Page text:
By Tim Barkley. May 2020.
“I don’t want to achieve immortality through my work; I want to achieve immortality through not dying. I don’t want to live on in the hearts of my countrymen; I want to live on in my apartment.”
These immortal words of Woody Allen present the human quandary. Yes, we all know somewhere in our subconscious that we have not actually achieved immortality “through not dying,” that we cannot; but it’s easy to continue with life as though we expect to just somehow “live on in our apartment” forever. Clients of this author used to sit in the conference room and explain what should be in their wills and powers of attorney “in case something happens to me.”
“The Virus” has changed all of that. Now, the conferences are online in order to protect us from well-meaning, asymptomatic but contagious “others”; and there’s no “in case.” It is, as it always truly was, “when” – “when something happens.”
“Something” always “happens.” To all of us. We all know now – in our present, conscious reality – that the bell tolls for each of us: maybe not today, maybe not tomorrow … but inexorably, the day grows closer.
Is this a good thing, or a bad thing?
Anything that strips from humans the gift of life is a far cry from the benison that was our birthright. Yet if we are given an impetus and opportunity to reflect on the nature of our reality, beyond mere animal existence, on the meaning of life and love, that is also a gift. It is an uncomfortable gift, maybe a gift we would rather not receive, but it is a gift, and we can use it to our benefit and the benefit of those we love.
After all, we have the gift of “now.” We never had “then.” The past “then,” as soon as it stopped being “now,” became a fading memory, and the future “then” is … nothing, until we get there, when it will be “now.” And now we know that “now” is precious.
And yet, our present “now” is affected by our past “now,” and likewise our future “now” will be affected by our present “now.” What we do in this “now” affects that one. In the face of the reality of our frailty, can we see “now” as a priceless gift? Can this invest with meaning the “now” that is all we really have?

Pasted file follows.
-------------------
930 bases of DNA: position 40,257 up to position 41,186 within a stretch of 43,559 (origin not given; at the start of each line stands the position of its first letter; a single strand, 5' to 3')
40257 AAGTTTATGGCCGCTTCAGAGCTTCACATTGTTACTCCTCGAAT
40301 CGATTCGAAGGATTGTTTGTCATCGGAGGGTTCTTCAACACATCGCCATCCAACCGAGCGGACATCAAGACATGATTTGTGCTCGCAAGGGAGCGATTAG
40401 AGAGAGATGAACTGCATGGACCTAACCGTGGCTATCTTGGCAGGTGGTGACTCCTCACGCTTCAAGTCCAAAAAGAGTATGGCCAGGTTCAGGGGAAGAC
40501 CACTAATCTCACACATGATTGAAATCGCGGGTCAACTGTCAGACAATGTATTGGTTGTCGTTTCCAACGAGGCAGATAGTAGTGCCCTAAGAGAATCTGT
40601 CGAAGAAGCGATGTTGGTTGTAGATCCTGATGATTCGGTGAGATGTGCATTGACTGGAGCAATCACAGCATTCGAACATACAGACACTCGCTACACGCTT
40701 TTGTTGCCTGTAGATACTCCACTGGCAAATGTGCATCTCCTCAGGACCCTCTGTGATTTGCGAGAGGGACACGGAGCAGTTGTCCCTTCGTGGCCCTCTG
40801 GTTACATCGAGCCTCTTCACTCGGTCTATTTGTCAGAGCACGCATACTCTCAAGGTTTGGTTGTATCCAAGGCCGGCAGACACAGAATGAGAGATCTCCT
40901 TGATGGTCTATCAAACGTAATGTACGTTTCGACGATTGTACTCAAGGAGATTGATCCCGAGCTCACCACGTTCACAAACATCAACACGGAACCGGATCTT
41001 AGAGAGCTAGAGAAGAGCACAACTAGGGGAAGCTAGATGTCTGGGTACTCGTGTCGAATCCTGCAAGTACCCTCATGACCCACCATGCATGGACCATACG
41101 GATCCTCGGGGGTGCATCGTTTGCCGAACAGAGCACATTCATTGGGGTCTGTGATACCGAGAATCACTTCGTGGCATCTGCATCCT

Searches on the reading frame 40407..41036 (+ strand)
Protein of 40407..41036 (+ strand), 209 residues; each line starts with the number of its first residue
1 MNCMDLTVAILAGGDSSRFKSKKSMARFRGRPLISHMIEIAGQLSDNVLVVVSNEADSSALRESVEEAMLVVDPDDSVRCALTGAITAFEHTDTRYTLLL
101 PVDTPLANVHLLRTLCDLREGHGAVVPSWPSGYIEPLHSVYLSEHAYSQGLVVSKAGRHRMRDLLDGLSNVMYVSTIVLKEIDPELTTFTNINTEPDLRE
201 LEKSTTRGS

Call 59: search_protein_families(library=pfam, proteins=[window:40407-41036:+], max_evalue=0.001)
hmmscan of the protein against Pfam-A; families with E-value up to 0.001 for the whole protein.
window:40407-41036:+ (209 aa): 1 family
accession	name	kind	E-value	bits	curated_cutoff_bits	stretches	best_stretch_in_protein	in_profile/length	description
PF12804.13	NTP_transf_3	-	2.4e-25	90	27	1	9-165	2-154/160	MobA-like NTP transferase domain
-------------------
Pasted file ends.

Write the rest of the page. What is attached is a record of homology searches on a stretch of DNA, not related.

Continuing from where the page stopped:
What are we doing with this “now” to faithfully love those we love? There are myriad answers to that question. In light of the purpose of this column, are we being faithful stewards of our time, assets and energy? Are we planning carefully and joyfully for our future “now” and the future “now” of those we love?
Prior articles in this space have explored the specifics of faithful planning. Whether meetings are online or in person; whether document signings are virtual or in a conference room, but at a distance; whether family dinners are a gathering around the physical table or in a conferencing app – whatever the means or the mechanism, we are all humans gathered to live and love together.
Are we well-served if we are just waiting to resume a comfortable (or, at least, not-too-intolerable) “life as usual”? Would we be better served if we seized this moment to examine ourselves with a clear gaze, and make changes as needed, so that we might be found faithful.
Attorney Tim Barkley
The Tim Barkley Law Offices
One Park Avenue
P.O. Box 1136
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